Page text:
Time to Think While the District is on Break

I love Spring Break. Not for the reasons you’re probably guessing.  I’m not on a beautiful beach somewhere relaxing in the sun. But I am working quietly in my office with the sun streaming through the windows.  It’s wonderful to have the time to think, to analyze, to work virtually uninterrupted.

I’m hopeful that this Spring break returns our teachers and students to us relaxed and rejuvenated. We will have one week with our students before NYS testing in ELA and Math 3-8 begins so we’ll be focused on reinforcing the learning from September through March and testing tips to best prepare our students. Please make sure your children are getting a good night’s rest each night upon return from break and coming to school with after a good breakfast.

This break has been a wonderful time to catch up on projects and to analyze data. It’s a time to research even more about the changes from the New York State Education Department. I’m confident we have a good handle on the teacher evaluation process, including next year’s implementation of Teachscape, a wonderful technology and training tool to help us learn more and improve on the Danielson 2011 rubric. We have a plan in place for the principal evaluation process, utilizing the Learner-Center Initiatives (LCI) MPPR Multidimensional Principal Performance Rubric. This focuses largely on reflection, goal setting and feedback. Both of these evaluative methods should lead all of us to focused, analytical thinking about our work.

Student Learning Objectives (SLOs) about which I’ve written previously are falling into place. I’m still not sure that I’m convinced this piece will make a difference in student learning, at least not proportional to the amount of work needed to implement, but thanks to my friends Theresa Gray at Erie 2 BOCES and Tiffany Giannicchi at Catt/Alle BOCES, I’m at least beginning to see the direction here. I’ve seriously needed SLO AIS :-)— or remediation in this initiative.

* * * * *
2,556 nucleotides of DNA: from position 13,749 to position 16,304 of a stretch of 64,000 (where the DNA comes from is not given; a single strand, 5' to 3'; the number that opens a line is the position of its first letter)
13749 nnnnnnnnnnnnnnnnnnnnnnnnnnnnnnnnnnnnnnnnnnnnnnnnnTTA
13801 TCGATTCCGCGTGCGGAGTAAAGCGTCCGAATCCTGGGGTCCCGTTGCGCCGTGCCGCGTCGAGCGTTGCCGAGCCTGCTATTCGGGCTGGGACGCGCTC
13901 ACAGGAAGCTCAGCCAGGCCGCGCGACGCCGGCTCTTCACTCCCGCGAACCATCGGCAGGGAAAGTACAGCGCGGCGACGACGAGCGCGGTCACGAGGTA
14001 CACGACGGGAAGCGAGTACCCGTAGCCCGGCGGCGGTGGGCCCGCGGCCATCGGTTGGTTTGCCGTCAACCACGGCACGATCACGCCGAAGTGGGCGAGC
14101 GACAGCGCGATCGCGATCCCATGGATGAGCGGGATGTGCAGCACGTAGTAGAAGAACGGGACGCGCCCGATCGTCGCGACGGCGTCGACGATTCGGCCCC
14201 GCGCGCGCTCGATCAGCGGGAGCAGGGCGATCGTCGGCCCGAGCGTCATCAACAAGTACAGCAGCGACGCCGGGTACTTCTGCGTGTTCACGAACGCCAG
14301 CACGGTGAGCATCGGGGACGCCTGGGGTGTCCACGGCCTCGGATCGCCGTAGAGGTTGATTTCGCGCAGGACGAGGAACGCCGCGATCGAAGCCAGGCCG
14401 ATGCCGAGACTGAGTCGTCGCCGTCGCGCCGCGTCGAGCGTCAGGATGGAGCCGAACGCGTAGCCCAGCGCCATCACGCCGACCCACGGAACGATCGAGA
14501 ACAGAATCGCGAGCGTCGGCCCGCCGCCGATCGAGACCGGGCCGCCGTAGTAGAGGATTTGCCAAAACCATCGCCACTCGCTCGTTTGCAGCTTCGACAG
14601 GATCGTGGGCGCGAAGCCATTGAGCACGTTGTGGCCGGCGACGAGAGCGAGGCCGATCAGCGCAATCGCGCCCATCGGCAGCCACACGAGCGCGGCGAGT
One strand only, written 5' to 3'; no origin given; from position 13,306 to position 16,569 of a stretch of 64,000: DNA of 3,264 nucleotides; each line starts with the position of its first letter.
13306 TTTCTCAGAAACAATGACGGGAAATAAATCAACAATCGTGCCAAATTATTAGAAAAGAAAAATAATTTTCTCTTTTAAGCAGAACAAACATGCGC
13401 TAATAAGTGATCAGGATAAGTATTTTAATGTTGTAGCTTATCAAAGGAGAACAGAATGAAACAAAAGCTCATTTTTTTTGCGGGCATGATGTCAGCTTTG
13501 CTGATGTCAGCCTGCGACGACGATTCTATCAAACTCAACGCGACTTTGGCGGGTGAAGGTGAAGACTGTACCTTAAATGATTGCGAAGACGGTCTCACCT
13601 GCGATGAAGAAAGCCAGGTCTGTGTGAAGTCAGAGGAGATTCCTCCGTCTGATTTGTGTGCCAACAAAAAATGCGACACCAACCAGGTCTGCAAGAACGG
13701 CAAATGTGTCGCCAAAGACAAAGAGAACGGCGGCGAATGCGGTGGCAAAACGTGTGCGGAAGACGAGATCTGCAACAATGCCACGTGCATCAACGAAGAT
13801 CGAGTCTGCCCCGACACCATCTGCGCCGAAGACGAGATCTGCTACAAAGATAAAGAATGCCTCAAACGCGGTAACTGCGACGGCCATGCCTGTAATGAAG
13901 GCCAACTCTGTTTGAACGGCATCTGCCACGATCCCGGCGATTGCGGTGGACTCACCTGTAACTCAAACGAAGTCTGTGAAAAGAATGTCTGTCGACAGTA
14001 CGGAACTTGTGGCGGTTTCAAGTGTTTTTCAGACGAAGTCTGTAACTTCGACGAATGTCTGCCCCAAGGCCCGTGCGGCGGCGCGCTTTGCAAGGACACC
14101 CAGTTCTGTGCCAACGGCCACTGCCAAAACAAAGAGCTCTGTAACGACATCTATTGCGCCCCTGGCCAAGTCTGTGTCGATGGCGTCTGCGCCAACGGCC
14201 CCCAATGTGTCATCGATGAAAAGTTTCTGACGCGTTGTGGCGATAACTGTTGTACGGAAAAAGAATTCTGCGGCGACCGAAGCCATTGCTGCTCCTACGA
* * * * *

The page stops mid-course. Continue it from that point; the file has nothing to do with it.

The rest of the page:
I’m also thinking a lot about our upcoming NYS assessments, our work toward improvement here and the work we’ve done through our iReady interim assessments and data analysis. I’m hopeful that increasing the rigor of our work with students and intentionally teaching the common core curriculum will improve our results. I’m concerned about what the assessments will bring in these transitional years to full implementation. Will it look like the tests from previous years? Will our students be better prepared because of the iReady work? Are the changes from NYSED impacting individual teacher practices yet? So much change at once leaves  for much opportunity and also for much uncertainty.

At the end of the day I can say that we have worked very hard as an admin team, a School BOE and a faculty to learn and implement all of the pieces to this changing puzzle. I’m cautiously optimistic that our hard work will pay off.  Let’s finish strong Randolph, we’ve got much work to do upon your return but as always, we’re all in it together. If anyone can do it and do it well, it’s us.

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